Because several Union generals had jumped the gun, declaring slaves contraband, the idea took shape in Lincoln's mind. He decided to issue an Emancipation Proclamation, but he did not want to do so when Union military fortunes looked bleak, lest it seem like a desperation move. Although Antietam was not a decisive victory, it was close enough for Lincoln to use, since Lee had to retreat into Virginia. Thus President Lincoln issued his Emancipation Proclamation five days after the battle of Antietam, announcing that as of January 1, 1863, slaves in territory controlled by the Confederacy were to be forever free. He did not free all the slaves because he felt the did not have the constitutional authority to do so. Instead he used the Confederacy's own position regarding slaves against them: he counted them as property, property that had value in time of war and was therefore subject to being confiscated as contraband.

The battle of Antietam was a turning point in its own right, first because it demonstrated that Lee could not sustain an offensive on Union soil. Second, the battle was costly, the bloodiest single day of fighting in all of American history, and while the losses were approximately equal, the North could tolerate them far better than the Confederacy because it had a much larger manpower pool on which to draw. In that sense Antietam was militarily significant, if not a turning point in the military sense.

The Emancipation Proclamation, however, fundamentally altered the goals of the conflict for both sides. Lincoln's first concern was to save the Union; and although,Lincoln abhorred slavery, ending the “peculiar institution” was secondary to him. (Those who believe that Lincoln cared more about saving the Union than about ending slavery miss the point: If the Confederacy had won the war and become independent, Lincoln could have done nothing about the status of slavery in North America. And it is clear from the Confederate Constitution and the prewar political rhetoric, not to mention feelings and attitudes that had evolved in the South over 200 years, that slavery would have continued for a long time after the end of the conflict, perhaps even into the 20th century.)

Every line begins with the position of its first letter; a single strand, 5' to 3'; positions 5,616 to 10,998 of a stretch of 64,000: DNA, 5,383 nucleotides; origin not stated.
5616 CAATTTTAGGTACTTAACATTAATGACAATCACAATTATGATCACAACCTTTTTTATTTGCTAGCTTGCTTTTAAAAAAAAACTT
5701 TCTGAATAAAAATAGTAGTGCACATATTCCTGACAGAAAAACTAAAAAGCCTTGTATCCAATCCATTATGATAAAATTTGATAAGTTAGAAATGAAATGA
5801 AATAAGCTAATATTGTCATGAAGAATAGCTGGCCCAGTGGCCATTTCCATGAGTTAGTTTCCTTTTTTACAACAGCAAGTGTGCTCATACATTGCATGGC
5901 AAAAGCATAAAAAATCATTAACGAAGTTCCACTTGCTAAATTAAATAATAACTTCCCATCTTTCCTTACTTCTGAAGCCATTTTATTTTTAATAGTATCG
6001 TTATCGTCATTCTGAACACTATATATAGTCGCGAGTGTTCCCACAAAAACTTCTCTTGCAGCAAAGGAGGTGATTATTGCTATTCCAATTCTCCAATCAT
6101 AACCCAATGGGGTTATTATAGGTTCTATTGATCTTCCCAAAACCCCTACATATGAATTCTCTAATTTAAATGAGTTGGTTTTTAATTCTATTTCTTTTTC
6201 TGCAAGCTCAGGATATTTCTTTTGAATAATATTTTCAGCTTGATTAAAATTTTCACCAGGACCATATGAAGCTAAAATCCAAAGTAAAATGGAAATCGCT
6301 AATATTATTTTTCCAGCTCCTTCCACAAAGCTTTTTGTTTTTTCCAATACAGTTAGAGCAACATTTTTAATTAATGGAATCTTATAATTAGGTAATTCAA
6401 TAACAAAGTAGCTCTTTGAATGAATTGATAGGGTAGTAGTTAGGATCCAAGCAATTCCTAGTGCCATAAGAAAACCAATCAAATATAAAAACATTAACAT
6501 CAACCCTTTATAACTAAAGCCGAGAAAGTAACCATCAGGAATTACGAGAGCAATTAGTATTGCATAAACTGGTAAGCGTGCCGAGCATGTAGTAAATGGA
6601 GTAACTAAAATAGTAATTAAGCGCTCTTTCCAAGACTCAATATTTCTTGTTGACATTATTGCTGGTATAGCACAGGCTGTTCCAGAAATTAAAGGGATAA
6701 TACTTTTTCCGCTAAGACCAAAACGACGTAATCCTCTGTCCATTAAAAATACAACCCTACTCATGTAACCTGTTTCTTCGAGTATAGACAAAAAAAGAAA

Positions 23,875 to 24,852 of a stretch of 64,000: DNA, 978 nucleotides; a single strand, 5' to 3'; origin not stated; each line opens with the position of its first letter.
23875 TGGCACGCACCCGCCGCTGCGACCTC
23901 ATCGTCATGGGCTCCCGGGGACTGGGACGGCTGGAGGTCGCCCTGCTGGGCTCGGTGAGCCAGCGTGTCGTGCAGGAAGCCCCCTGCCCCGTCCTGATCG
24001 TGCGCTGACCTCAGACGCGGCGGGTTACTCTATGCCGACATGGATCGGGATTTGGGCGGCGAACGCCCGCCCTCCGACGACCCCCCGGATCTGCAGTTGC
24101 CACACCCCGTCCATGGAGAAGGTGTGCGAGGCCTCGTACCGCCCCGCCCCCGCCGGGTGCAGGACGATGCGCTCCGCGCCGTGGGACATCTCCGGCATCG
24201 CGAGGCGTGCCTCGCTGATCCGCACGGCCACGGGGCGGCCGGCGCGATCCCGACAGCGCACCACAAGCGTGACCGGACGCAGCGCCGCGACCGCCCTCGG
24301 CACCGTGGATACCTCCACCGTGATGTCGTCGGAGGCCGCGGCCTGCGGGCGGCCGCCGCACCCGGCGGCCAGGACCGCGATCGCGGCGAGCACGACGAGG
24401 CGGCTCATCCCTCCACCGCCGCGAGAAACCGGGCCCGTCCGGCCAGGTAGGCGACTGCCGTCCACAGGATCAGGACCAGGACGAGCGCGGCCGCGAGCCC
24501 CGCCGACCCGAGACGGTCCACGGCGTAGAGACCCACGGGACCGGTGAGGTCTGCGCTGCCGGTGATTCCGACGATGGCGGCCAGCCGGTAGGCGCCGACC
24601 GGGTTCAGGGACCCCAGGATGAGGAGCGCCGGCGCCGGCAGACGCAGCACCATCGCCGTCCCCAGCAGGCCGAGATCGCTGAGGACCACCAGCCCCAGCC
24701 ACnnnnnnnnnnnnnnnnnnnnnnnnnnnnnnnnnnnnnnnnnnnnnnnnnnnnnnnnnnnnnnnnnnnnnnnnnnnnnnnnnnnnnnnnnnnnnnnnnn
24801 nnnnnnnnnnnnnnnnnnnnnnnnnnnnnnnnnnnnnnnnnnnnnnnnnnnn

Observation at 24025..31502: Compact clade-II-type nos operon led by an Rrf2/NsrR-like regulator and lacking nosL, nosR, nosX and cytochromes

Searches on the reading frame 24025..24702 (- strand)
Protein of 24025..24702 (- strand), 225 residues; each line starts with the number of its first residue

If the Union were to prevail, however, after the Emancipation Proclamation it was fairly certain that would be a Union in which slavery would no longer exist. So from merely saving Union, the goal for the North became to save the Union without the institution of slavery. It is interesting to note that by the end of the war in late 1864-early 1865, the Confederacy had apparently changed its goal in the war as well, which had been to preserve Southern society with slavery intact. Instead their goal became to gain independence, even if they had to give up slavery in order to get it. in December 1864 Confederate Secretary of State Judah P. Benjamin sent a secret delegation to Great Britain to plead one last time for their assistance in becoming independent, in exchange for which they would voluntarily end the institution of slavery. It was too late for Great Britain to intervene, however, but not long after that the Confederacy decided to arm the slaves in order to help them become free, a move which certainly would have tended to undermine status of slavery in the South. But the war ended before that happened, and the Confederacy lost its bid for independence, and slavery ended with passage of the Thirteenth Amendment in 1865.



Despite Antietam 1862 ended badly for President Lincoln. True, General Grant had won significant victories at Fort Henry, Fort Donelson, and Shiloh, but he seemed bogged down in his campaign along the Mississippi, apparently unable to get a stranglehold on the Confederate fortress of Vicksburg. Furthermore, the Battle of Fredericksburg on December 13 had been a disaster, as the Union army suffered horrendous casualties in its attempt to storm Marye's Heights. Lincoln then turned to General Joseph Hooker, but Hooker's fatally weak leadership at Chancellorsville led to what some call Lee's finest victory. As Lee prepared once again to invade into the North, the only ray of hope came from a little-known cavalry battle at Brandy Station, in which Jeb Stuart's Confederate horse soldiers were fought to a standstill by much improved Union cavalry under the command of General Alfred Pleasonton.

General Stuart, having received from Lee orders which to him were apparently vague, set off on his own northern invasion, one that kept him detached from Lee's army for days while Lee advanced into Union territory without his “eyes and ears.” Quite by accident Lee found the Union Army without Stuart's aid near the small town of Gettysburg, Pennsylvania. Beginning as an encounter which was not planned by General Lee, nor by General George Meade, who had been in command of the Union Army of the Potomac for only a few days, Gettysburg turned into the biggest battle of the war.